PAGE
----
A poem by Bonny Cassidy

Suite from Final Theory
“… in this language there is nothing weird about the histories of physical systems.” (Steven Weinberg, “The Universes We Still Don’t Know”)

At dawn, the mess of trees produced stars.
The radio news gave thanks for another — found the week before, 300 times our sun. 
They said it could be hauled closer, to understudy our panting source.  In classrooms
children drew the procedure, of colossal ropes and lake-sized mirrors.
As morning dropped
the stars forced through the leaves, joining together
inhaling space. 
                              Once during a Roy Anderson film I saw celluloid burn that way.
                              First, the sound departed and the room went still; then, the shimmering
                              rocking screen like heated oil; before a dark pupil burst the scene and
                                                                                                             They stopped the moon.
After the tide, paddocks were styrofoam pinned with spines of radiata; odd stumps,
caked with gold to bring their detail up on tourist film.  Without its flow the coast
halted, and let them hold the soil together a little longer.  We all lost that sinking
Over the curve rolled the rhythms of jets.
From the passenger windows,
the unmoved detritus of the old harbours, and a soft floodlit earth.

There are only layers, stuck through with time’s arrow like a Valentine.
Its splinters sinking
distant resolutions
to return
to the water,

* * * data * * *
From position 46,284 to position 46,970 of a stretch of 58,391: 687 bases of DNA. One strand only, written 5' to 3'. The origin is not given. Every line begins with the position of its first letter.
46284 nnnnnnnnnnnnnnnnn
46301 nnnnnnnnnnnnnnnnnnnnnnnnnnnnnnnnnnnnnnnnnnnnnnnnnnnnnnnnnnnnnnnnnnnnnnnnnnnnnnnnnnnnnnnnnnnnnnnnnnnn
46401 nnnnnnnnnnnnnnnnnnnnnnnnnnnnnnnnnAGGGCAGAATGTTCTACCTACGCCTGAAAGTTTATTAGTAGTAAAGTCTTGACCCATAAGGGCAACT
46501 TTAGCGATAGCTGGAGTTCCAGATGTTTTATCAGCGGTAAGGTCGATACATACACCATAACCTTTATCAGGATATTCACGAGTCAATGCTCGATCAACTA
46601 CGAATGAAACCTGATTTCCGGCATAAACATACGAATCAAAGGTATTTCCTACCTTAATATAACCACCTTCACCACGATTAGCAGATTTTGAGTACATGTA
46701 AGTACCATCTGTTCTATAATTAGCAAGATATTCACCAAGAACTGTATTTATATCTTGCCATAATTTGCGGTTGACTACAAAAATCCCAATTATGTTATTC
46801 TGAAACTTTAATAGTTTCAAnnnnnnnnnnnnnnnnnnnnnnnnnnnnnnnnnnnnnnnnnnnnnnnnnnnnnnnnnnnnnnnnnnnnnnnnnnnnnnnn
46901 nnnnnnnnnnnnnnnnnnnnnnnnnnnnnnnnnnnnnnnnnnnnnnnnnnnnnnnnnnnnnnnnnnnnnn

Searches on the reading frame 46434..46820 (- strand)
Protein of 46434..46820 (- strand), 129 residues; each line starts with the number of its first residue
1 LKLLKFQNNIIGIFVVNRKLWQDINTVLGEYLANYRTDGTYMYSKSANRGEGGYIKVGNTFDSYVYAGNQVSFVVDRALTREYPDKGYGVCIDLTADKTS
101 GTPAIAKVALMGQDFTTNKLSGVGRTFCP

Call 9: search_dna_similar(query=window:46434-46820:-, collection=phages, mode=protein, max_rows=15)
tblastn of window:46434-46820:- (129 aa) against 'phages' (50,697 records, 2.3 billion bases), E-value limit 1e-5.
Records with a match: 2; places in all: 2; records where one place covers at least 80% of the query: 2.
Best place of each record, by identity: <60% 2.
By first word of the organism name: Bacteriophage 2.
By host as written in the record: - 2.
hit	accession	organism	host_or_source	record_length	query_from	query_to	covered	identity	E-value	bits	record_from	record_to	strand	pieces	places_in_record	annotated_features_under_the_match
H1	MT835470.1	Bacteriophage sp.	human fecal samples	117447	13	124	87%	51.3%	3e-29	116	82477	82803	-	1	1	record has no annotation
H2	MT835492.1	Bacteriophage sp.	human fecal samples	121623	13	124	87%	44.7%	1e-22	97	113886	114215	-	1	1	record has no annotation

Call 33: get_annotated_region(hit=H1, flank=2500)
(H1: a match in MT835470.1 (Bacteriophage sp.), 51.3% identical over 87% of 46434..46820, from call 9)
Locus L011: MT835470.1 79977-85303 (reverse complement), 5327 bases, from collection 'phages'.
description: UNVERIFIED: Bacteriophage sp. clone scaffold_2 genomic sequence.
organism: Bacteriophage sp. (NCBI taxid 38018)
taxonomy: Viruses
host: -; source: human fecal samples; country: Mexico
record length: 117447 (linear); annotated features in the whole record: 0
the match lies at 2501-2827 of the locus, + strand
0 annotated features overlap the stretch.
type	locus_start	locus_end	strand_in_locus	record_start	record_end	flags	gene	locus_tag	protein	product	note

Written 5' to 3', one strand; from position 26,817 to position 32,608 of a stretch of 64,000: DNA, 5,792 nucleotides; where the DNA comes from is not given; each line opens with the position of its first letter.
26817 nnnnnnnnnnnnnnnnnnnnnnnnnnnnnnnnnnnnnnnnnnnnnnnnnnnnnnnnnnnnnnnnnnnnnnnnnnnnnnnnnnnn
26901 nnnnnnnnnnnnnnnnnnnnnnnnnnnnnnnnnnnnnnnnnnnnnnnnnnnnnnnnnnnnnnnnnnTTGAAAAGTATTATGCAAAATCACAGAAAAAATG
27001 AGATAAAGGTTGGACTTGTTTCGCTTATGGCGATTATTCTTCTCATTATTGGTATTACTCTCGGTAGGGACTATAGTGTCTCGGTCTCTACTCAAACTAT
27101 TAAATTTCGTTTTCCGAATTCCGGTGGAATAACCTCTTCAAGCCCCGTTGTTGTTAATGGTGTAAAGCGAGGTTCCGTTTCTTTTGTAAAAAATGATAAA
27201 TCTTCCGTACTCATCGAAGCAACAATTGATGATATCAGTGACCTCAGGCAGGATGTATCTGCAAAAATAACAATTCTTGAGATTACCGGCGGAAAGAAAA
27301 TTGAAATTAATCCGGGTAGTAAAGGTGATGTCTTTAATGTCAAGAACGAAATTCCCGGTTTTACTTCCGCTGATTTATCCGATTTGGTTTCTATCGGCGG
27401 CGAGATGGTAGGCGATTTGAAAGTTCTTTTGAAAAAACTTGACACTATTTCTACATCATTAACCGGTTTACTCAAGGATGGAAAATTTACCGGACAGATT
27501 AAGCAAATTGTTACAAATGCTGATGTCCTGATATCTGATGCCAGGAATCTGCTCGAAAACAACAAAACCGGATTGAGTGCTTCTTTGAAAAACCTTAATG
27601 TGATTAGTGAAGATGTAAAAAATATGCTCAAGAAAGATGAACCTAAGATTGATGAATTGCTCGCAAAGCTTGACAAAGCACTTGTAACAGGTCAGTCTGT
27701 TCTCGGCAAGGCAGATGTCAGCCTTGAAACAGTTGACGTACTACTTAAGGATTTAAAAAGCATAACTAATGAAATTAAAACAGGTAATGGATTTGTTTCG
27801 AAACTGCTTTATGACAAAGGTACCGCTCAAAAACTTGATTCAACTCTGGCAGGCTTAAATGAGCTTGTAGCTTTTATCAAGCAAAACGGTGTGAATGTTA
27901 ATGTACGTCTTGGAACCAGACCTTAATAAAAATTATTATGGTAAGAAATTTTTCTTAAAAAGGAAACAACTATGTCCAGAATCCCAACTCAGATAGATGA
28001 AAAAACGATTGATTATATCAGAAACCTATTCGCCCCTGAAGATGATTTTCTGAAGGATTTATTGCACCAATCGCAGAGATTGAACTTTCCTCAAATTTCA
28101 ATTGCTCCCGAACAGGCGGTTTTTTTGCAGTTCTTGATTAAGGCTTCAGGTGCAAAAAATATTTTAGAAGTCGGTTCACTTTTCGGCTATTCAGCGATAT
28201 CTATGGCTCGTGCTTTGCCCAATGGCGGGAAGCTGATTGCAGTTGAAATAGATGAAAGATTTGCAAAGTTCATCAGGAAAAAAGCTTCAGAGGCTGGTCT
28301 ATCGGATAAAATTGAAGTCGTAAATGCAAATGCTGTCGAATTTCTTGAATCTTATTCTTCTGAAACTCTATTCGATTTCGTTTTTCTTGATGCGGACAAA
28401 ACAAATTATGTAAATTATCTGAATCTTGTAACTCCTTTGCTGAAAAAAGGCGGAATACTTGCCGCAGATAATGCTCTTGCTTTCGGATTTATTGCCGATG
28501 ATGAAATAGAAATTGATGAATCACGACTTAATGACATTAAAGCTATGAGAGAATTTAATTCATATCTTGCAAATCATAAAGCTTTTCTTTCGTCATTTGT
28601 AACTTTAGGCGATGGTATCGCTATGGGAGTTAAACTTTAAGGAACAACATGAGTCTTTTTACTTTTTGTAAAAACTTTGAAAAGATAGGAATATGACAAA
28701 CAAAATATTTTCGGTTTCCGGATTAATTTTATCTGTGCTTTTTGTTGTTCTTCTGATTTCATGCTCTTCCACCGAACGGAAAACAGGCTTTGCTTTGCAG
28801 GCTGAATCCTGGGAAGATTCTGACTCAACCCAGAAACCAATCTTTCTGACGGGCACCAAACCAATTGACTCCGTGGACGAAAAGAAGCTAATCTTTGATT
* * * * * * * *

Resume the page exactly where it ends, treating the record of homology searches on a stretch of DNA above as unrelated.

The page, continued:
cumulus sponge
Through, down to the drift valley
of twisted, scissored glass
its grains itch
White speed, sleepless piff.
We woke to cars
churning the road
from mountain to sea.

The Dependency
The sea bloomed under 3 million tones of desert dust — its low bed drove
right off the coast             onto the waves, seeding itself.
The sea will come back to us, if we can wait.  Don’t die, you say.
I shrug, Okay.  I’ll wait until the desert breeds tides; your camera might sink
but we’ll be the negative itself, the holotype.
As the peak dragged away, a few strands of hair
clung to its back
crackling the radio to dust.
The wires traversing its wake zone
so strong at first
cut into gradual forgetting.
They gestured to a final perspective
End-point was only an idea, though, which dissolved
the sharpening arrival of the distant
ranging sheet of light.
We took the desert road.
Reluctantly handing up its palms of fire, the plain of hard blonde grass
for the purposes of (light) was white and black, on black.
                                                       The road slunk.  Movements on the tar
wormed their way brightly to the other side, seeking a spot beyond the dislodged
crust.  We crossed a few
facing the peak
on their chests, eyes downcast against the red.
Raw trajectory rendered imagination redundant; the speculative line had no place. 
That new space was dense with actuality.  Its absurd dimensions became acceptable;
for instance, everything was middle ground.
Distance arrived from above and stayed until cloud locked us in.

I went into the centre of the cloud.
I waited.
The floor closed, held and closed.
It might have been a grinding cave.
The below-ahead.
Already the floor had opened.
I had given east and west.  I had parted into.
Clearing: one way, the scorched basin, the spring
after the catastrophe; another, woundedness, its open-ended reasons
making disaster run.
Filling: both islands are paths.
Our images will ride                        once/now/then/there/oh.

A version of these poems was first published in
Young Poets: An Australian Anthology (ed. John Leonard, John Leonard Press, 2011).